Conditional language, such as, among others, “can,” “could,” “might,” or “may,” unless specifically stated otherwise, or otherwise understood within the context as used, is generally intended to convey that certain embodiments include, while other embodiments do not include, certain features, elements and/or steps. Thus, such conditional language is not generally intended to imply that features, elements and/or steps are in any way required for one or more embodiments or that one or more embodiments necessarily include logic for deciding, with or without user input or prompting, whether these features, elements and/or steps are included or are to be performed in any particular embodiment. The headings used herein are for the convenience of the reader only and are not meant to limit the scope of the inventions or claims.

Although this invention has been disclosed in the context of certain preferred embodiments and examples, it will be understood by those skilled in the art that the present invention extends beyond the specifically disclosed embodiments to other alternative embodiments and/or uses of the invention and obvious modifications and equivalents thereof. Additionally, the skilled artisan will recognize that any of the above-described methods can be carried out using any appropriate apparatus. Further, the disclosure herein of any particular feature, aspect, method, property, characteristic, quality, attribute, element, or the like in connection with an embodiment can be used in all other embodiments set forth herein. For all of the embodiments described herein the steps of the methods need not be performed sequentially. Thus, it is intended that the scope of the present invention herein disclosed should not be limited by the particular disclosed embodiments described above.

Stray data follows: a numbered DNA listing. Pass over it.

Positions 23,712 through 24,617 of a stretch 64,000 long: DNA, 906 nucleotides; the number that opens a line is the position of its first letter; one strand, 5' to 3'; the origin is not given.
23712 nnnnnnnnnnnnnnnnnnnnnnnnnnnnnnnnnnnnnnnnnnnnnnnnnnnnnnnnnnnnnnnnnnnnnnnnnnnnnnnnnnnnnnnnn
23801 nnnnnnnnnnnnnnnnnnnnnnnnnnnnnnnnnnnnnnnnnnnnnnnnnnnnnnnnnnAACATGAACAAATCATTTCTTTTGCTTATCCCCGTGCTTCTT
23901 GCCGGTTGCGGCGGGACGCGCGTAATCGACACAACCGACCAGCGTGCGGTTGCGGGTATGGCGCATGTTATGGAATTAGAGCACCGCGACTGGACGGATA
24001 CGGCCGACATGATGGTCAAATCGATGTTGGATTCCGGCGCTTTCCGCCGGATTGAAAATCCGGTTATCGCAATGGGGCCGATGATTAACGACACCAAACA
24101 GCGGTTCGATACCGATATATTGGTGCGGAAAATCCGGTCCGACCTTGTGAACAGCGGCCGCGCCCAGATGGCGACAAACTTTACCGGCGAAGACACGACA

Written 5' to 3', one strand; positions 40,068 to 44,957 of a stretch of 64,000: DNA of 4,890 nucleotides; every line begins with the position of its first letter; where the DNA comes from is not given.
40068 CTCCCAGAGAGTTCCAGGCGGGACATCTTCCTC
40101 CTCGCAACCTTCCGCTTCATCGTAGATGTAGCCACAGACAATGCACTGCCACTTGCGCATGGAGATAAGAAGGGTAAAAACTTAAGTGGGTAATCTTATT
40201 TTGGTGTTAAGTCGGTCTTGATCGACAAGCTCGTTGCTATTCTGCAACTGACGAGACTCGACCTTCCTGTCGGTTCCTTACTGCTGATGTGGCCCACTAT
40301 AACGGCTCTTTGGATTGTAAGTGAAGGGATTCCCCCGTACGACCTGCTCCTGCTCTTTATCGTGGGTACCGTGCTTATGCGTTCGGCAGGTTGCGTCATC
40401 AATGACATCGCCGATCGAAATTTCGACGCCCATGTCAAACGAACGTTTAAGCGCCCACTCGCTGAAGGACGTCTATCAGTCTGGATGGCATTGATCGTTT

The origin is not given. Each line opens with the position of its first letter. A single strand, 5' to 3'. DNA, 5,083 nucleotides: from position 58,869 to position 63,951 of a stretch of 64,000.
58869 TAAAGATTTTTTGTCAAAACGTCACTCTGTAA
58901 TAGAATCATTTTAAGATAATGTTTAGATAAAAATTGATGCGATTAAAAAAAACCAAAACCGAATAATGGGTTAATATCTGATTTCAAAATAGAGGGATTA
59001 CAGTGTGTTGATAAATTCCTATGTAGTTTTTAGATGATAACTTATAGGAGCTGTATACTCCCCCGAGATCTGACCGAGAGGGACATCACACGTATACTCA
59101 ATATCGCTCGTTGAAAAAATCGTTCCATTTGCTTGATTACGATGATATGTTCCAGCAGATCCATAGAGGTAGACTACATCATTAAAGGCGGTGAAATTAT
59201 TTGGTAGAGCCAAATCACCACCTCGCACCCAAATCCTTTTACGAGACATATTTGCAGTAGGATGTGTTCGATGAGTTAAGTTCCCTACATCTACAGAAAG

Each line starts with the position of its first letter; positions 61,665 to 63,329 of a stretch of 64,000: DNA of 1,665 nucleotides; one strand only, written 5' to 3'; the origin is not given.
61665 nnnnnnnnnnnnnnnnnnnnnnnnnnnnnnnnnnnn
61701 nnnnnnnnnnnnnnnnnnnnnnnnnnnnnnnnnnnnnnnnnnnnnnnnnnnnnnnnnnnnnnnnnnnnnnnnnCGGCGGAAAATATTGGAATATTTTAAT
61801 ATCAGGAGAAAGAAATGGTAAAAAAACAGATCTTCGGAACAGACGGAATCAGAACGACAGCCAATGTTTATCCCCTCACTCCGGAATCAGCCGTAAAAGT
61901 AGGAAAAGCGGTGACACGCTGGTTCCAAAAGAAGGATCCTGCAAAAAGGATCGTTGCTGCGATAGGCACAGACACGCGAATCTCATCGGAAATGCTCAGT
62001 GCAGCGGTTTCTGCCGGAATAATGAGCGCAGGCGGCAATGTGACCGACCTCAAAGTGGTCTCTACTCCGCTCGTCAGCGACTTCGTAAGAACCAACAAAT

Claims (5)

What is claimed is:
1. A system for generating user specific recommendations of alternative unique items, the system comprising:
one or more computer readable storage devices configured to store a plurality of computer executable instructions; and
one or more hardware computer processors in communication with the one or more computer readable storage devices to execute the plurality of computer executable instructions in order to cause the system to:
render on a plurality of user devices an interactive electronic interface for presenting unique item listings and enabling a user to search for and interact with the unique item listings, wherein the unique item listings are associated with unique items each comprising a plurality of attributes including at least a condition attribute and a location attribute;
monitor over a computer network the plurality of user devices to detect user interactions with the unique item listings presented by the interactive electronic interface;
generate and store in an electronic database historical user preference data related to the detected interactions of the user with the unique item listings presented by the interactive electronic interface,
wherein the stored historical user preference data comprises at least a preference indicator for each of a plurality of unique items associated with unique item listings interacted with by the user;
analyze the stored historical user preference data to generate a user specific scoring model based at least in part on attribute differences between unique items preferred by the user and unique items not preferred by the user,
wherein generating the user specific scoring model comprises at least:
creating training data comprising a plurality of pairs of unique items that were detected as interacted with by the user, each of the plurality of pairs of unique items comprising difference data indicative of differences between one or more condition attributes and one or more location attributes;
labeling each of the plurality of pairs with the preference indicator associated with one of the unique items of each pair; and
inputting the training data into a supervised learning algorithm to generate a function that can output a predicted relative level of preference for an alternative unique item based on differences between condition and location attributes of the alternative unique item and a selected unique item;
receive, via the interactive electronic interface, a selection of a unique item by the user;
access, in an electronic database, attribute data related to a plurality of alternative unique items, the attribute data comprising at least condition attribute data and location attribute data;